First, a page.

PESHAWAR: The Peshawar High Court on Thursday directed the Sui Northern Gas Pipelines Limited (SNGPL) to ensure uninterrupted gas supply to a major cement factory in Lakki Marwat district.

Advocate general Shumail Ahmad Butt told a bench consisting of Justice Lal Jan Khattak and Justice Abdul Shakoor that the province produced more natural gas than its need but even then, its industries and other consumers were subjected to gas cuts by the federal government in violation of the Constitution.

He pointed out that though the winter season was over when natural gas was in high demand, the SNGPL was carrying out its loadshedding in the province, which was the major gas producer in the country. The AG said the province had been deprived of its own resources.

The bench was hearing a petition filed by the Lucky Cement Limited against the severing of gas supply to its cement manufacturing plant in Lakki Marwat.

Advocate general insists gas cuts in province against Constitution

During the hearing, the advocate general, who was also in attendance, supported the petitioner’s plea saying the suspension of gas supply to industries of the province was a violation of Article 158 of the Constitution as well as the Peshawar High Court judgement, which read that the province, where well-head of natural gas was situated, would have precedence over other parts of the country in meeting requirements from there.

He said the natural gas produced in the province had been distributed from the national pool during which the gas supplied to it was less than its requirements.

The petitioner’s counsel, Malik Ghulam Sabir, contended that his client was a consumer of natural gas as well as re-gasified liquefied natural gas (RLNG) supplied by the SNGPL, which was used for power production in its factory.

“It is a clear mandate of Article 158 of the Constitution that the requirement of the gas consumers of KP has to be given preference over other parts of the country. However, the SNGPL, without any legal justification, has stopped the supply of gas to the company,” he said.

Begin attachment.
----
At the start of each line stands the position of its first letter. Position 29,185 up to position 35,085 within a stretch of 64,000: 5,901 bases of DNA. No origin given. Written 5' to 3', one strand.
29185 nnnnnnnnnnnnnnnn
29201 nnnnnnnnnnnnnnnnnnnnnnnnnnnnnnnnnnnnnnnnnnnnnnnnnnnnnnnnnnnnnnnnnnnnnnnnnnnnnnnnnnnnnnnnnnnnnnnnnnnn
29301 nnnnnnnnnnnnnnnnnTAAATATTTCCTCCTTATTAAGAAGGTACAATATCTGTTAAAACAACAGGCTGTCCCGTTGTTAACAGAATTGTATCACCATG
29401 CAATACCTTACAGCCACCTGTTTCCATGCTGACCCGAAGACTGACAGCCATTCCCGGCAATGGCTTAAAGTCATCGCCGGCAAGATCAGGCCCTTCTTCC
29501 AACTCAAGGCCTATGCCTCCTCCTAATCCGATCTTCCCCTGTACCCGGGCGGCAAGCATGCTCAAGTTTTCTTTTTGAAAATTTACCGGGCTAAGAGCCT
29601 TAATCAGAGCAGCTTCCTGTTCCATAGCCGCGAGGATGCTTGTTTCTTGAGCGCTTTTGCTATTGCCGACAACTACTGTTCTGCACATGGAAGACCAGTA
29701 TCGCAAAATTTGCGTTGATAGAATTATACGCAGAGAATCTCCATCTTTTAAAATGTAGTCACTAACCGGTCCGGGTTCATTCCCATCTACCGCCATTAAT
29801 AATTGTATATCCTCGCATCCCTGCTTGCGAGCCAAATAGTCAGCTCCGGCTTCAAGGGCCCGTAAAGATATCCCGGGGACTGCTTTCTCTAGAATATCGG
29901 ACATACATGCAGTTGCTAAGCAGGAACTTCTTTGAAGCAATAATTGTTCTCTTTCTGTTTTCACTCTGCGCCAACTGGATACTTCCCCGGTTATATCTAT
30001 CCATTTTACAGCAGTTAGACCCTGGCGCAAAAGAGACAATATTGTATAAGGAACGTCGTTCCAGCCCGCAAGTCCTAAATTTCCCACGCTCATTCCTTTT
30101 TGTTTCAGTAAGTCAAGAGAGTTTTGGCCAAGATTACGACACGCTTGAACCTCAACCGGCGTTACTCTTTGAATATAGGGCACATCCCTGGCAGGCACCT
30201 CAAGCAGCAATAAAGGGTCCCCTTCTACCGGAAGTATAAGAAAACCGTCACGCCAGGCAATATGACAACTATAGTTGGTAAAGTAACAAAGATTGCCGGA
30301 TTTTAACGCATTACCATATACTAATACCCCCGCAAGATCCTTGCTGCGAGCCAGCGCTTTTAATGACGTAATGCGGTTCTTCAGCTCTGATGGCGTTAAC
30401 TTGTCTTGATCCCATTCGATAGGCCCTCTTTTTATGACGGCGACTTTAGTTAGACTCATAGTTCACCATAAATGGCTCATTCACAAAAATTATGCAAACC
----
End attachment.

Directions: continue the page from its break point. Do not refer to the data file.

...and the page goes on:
Referring to a report of the Oil and Gas Regulatory Authority on ‘State of the Regulated Petroleum Industry 2019-20’, the lawyer said gas consumption in KP was 249MMCFD in the year 2019-20 against the gas extraction of 368MMCFD from the local well-heads.

He also contended that the act of the SNGPL violated the 2011 judgement of the high court.

The counsel pointed out that a few days ago, the high court had granted an interim relief to the KP Textile Mills Association by ordering un-interrupted gas supply to textile mills.

Lawyer for the SNGPL Yasir Saleem opposed the petitioner’s contentions insisting that the case of the cement manufacturer was different from the textile mills’.

He said the petitioner’s case was about the disconnection of gas supply but the textile mills’ petition challenged the gas load management.

Assistant attorney general Taufeeq Qureshi, who represented the federal government, contended that there was also a judgement of the Sindh High Court in support of the provinces’ right to the gas produced by them, while the Supreme Court had also constituted a larger bench for hearing into the same issue.

However, Mr Butt said the high court’s 2011 judgement was intact as the Supreme Court had so far not issued a stay order against it.

The bench decided to grant an interim relief to the petitioner and adjourned hearing into the case.

Published in Dawn, May 27th, 2022

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